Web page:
Nationwide roundup nets more than 35,000 fugitives
CHICAGO (AP) — Police searching for fugitive sex offenders, violent criminals and gang members made more than 35,000 arrests nationwide during an annual monthlong crackdown — the most in the roundup’s 5-year history and nearly double the number from last year — authorities announced Thursday.
The U.S. Marshals Service said the latest “Operation Falcon” captured 433 murder suspects and 900 gang members. Many of the fugitives were arrested on weapons and narcotics charges. The roundup also netted nearly 5,800 violent criminals along the U.S.-Mexico border, an area that has seen a spike in violence in recent months.
“Conducted during the month of June, it (Operation Falcon) has set the record for the largest number of violent criminals to be captured during a 30-day period,” U.S. Marshals Director John Clark said at a news conference in Chicago.
Officials said a major reason for the increase in arrests since the program’s inception in 2005 — there were 19,000 arrests last year — is that more law enforcement agencies are participating.
William Sorukas Jr., chief of domestic investigation for the Marshals Service, said 600 additional departments were involved this year, bringing the total to 2,224 local, state and federal agencies.
Clark said more than 5,000 police officers and sheriff’s deputies were temporarily made deputy marshals, allowing them to move across county and state boundaries in search of fugitives.
The operation also resulted in the recovery of nearly 600 firearms and more than $342,000 in cash, according to the Marshals Service.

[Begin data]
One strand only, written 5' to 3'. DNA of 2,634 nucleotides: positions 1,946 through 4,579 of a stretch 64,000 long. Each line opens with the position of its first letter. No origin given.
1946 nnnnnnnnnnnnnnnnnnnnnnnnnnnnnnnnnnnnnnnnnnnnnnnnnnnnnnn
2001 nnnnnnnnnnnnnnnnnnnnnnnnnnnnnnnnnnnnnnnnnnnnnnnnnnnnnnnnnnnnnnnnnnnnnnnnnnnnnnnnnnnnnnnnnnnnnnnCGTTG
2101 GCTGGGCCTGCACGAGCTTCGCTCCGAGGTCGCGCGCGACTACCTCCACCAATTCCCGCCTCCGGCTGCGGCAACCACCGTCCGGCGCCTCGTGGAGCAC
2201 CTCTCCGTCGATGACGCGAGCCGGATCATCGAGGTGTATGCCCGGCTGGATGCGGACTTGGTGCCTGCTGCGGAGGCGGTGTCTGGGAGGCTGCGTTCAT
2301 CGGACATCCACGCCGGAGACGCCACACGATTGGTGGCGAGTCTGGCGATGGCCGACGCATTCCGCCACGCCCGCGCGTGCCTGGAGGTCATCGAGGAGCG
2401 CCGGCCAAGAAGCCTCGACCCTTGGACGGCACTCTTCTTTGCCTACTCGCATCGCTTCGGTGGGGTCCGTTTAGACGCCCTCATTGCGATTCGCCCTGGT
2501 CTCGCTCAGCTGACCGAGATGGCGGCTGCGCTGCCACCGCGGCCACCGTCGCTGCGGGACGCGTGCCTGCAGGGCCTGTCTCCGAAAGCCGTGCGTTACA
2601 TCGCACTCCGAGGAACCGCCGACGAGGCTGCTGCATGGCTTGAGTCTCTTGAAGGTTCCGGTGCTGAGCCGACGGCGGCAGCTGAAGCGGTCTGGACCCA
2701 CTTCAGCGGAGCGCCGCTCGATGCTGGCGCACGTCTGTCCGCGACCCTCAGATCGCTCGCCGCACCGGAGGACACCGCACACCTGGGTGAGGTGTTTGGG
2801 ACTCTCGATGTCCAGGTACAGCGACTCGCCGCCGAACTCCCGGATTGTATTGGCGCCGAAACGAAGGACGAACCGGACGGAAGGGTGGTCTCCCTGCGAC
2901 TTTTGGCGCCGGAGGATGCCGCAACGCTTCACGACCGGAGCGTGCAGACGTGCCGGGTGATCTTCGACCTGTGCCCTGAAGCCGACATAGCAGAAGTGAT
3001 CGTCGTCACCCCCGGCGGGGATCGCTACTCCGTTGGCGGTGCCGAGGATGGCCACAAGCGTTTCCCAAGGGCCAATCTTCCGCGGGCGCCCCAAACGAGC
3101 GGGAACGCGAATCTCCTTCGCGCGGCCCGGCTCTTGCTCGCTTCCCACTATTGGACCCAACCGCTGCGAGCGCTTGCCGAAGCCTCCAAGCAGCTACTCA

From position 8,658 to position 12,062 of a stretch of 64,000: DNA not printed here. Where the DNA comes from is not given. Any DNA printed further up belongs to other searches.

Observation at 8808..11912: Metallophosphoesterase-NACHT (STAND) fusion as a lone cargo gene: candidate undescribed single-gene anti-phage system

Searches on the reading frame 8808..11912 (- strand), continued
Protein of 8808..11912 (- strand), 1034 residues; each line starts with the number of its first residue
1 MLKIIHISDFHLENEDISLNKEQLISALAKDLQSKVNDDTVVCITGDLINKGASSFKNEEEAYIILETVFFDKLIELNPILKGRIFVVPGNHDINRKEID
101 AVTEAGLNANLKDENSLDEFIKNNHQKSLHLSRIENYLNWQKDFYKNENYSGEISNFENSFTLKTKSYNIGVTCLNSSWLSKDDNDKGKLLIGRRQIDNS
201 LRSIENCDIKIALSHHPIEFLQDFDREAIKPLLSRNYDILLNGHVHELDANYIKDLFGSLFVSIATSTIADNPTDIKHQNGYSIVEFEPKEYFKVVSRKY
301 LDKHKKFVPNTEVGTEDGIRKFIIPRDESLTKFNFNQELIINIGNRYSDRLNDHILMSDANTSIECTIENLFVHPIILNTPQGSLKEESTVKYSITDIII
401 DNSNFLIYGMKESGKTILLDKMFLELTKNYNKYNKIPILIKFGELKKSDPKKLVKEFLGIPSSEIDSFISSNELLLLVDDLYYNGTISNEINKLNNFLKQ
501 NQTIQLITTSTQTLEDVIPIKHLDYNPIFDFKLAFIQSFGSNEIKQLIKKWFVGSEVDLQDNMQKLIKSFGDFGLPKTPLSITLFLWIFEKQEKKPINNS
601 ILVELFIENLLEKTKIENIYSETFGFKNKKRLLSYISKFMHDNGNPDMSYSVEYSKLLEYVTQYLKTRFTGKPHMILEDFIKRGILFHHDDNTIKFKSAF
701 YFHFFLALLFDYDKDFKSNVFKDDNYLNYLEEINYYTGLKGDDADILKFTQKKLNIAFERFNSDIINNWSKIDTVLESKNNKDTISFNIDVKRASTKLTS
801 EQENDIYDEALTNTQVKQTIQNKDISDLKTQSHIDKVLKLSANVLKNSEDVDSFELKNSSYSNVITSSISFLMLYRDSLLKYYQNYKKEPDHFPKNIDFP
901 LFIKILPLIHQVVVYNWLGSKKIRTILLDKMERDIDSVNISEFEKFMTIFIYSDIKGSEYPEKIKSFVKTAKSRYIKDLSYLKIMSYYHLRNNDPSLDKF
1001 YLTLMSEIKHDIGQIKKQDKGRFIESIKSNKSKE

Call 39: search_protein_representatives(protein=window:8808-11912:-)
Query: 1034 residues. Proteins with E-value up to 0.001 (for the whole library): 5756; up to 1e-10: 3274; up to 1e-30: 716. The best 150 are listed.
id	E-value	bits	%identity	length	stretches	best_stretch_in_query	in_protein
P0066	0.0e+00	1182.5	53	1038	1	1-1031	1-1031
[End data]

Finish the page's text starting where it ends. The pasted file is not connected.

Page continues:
Among those captured was a North Carolina man charged with raping a 12-year-old girl, a California gang member charged in a drive-by shooting that left one rival gang member dead and another injured, and a Florida man charged in a triple murder.
Officials said a handful of arrests were made outside the country, including that of a man in the Dominican Republic who was suspected in the rape of a minor and 25 other sex charges in Florida.
At least one arrest stemmed from crimes that occurred outside the United States. A man taken into custody in New Jersey is suspected of using his position as a police officer in Poland to allow a prostitution ring to operate. Authorities say the man was involved in smuggling underage girls from Romania to Poland and forcing them to become prostitutes.
Clark and others noted that though successful, “Operation Falcon” is impossible to run year-round, in large part because the agencies are busy with their own programs and do not have the resources to participate in a national crackdown for more than a limited time.